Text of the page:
Visit Camber Castle near Rye (East Sussex)

A stroll to Camber Castle at Rye Harbour Nature Reserve

Camber Castle

Over hundreds of years the sea has deposited shingle at Rye Harbour producing a unique landscape so valuable for wildlife. As the shingle has built up in great ridges, the shoreline has moved creating a variety of habitats.

Camber Castle sits within Rye Harbour Nature Reserve. You may well have spotted it sitting all alone amongst fields whilst driving along the A259 between Rye and Winchelsea. Well, the good news is the castle can be attacked by footpath from the south via Jenny Lane, Winchelsea Beach or from the north, via Harbour Road, Rye. Built by Henry VIII in 1539 to protect the coast around Rye from French invasion, local sandstone, wood and limestone were used in its completion. It then housed a garrison of 42 men. The castle was abandoned in 1627 since when new shingle ridges built up in front of it reducing access to the sea.

Camber Castle, Sussex
These days the castle is managed by English Heritage and the Sussex Wildlife Trust. We’re told that Camber Castle is open to the public on the first Saturday of the month between July and September at 2pm for a guided tour.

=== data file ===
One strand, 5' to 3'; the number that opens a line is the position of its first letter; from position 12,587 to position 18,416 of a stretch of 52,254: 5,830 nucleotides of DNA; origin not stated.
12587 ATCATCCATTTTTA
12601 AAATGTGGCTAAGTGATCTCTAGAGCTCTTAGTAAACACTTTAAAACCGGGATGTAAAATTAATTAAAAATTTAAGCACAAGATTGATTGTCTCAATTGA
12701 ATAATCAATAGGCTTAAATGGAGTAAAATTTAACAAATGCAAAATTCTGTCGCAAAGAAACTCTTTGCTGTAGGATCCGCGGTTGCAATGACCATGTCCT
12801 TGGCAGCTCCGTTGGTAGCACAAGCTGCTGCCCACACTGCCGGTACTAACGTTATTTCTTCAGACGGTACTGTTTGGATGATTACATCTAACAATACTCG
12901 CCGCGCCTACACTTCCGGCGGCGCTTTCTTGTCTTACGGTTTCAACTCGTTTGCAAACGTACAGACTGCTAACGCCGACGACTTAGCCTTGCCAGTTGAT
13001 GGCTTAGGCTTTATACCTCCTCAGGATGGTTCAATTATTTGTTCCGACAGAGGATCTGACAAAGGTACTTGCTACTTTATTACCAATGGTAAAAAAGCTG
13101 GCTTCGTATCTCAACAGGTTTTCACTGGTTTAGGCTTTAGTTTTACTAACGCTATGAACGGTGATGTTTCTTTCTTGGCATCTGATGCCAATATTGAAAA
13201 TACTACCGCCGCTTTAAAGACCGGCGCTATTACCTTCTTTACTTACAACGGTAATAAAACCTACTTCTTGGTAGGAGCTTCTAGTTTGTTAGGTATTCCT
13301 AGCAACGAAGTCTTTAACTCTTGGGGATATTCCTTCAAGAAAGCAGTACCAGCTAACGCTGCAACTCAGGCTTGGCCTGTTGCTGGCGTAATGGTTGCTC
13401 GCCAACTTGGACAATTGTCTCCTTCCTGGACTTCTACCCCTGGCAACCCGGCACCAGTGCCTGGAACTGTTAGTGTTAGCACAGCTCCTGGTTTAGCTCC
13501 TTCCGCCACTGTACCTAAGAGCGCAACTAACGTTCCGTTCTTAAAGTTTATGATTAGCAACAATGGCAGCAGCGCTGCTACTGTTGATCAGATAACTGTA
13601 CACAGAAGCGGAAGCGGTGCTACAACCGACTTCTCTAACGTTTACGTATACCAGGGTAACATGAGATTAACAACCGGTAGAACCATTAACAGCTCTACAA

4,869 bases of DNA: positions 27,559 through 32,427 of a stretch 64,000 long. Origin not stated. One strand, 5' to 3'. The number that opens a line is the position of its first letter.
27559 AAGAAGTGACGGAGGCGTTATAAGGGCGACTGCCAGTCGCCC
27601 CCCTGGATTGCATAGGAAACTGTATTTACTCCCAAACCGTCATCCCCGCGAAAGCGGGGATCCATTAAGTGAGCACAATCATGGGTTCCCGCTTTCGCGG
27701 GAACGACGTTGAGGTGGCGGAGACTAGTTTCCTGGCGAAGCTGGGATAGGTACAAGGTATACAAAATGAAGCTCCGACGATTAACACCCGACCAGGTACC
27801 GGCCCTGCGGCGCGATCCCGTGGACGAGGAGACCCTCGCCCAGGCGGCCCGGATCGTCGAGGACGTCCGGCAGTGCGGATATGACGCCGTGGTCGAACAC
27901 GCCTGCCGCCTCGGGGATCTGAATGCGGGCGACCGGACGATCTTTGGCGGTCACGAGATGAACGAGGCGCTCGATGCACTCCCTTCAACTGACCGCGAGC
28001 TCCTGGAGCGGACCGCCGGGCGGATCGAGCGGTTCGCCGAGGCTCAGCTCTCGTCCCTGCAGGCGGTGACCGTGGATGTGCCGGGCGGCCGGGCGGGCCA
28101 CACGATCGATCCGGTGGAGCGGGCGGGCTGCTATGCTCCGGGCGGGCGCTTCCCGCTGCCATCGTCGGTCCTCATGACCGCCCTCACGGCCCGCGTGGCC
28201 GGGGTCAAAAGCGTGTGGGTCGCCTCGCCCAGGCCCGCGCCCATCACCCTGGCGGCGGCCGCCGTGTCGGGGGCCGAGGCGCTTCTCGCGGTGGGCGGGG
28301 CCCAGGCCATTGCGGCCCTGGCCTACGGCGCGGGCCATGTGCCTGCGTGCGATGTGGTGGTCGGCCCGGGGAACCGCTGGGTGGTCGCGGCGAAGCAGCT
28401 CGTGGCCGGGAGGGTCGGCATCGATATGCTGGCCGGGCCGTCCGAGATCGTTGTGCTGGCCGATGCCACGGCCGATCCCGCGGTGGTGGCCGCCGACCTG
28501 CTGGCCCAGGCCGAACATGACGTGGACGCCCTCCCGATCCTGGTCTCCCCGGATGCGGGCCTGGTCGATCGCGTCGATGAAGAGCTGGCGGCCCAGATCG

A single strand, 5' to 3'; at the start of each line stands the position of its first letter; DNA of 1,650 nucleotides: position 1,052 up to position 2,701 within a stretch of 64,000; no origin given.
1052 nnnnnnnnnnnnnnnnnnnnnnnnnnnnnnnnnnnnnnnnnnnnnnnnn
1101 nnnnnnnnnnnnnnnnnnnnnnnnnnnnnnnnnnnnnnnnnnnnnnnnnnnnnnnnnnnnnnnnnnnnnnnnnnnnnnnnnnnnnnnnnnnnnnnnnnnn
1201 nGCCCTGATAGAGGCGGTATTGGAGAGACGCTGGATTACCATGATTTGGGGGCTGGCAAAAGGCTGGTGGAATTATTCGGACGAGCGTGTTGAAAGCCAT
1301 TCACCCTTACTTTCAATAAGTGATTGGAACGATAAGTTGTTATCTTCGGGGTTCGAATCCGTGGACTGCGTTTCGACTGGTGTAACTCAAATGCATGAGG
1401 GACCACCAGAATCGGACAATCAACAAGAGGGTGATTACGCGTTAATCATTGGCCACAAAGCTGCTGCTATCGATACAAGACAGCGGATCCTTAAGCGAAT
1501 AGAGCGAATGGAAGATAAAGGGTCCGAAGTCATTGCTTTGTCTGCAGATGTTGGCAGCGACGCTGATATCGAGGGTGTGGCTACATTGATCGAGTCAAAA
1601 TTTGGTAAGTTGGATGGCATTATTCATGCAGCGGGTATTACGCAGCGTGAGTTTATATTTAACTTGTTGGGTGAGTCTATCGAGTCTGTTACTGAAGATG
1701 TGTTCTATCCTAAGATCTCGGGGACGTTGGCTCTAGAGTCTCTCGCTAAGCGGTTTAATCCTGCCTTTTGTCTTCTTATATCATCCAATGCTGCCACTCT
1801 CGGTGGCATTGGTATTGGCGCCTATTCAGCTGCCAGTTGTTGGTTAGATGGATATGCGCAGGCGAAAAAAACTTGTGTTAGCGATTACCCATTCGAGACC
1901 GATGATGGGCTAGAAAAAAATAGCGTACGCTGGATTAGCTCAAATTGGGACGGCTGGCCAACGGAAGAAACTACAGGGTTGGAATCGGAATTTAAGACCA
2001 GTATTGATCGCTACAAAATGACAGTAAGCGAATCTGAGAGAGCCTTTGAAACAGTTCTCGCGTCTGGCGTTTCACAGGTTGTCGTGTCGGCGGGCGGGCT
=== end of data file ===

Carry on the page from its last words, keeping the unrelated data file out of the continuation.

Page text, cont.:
The shingle ridges around Camber Castle are 500 years old and are now covered by a flower-rich grassland, which in the spring flourishes with many flowers such as orchids and vetches. In summer marsh frogs sing loudly in the ditches while dragonflies hover overhead.
In late summer whimbrel, on their way back south from their Arctic breeding grounds, feed amongst the shingle ridges. In the autumn, flocks of golden plover and lapwing gather over the pastures, while in winter bittern and ducks such as gadwall, shoveler and wigeon feed in the pools.

Camber Castle Sussex
It’s advisable to wear stout footwear as it can be wet and muddy in several places and you’ll share your walk with both sheep and cows. You can extend your day nicely by taking in the circular walks around Rye Harbour Nature Reserve where a fabulous new visitor centre is due for completion in 2021.

By Stefano Morrelli, founder of Ride of the Ruperts. Top photo by Sam Cowling, other photos by Morrelli. 

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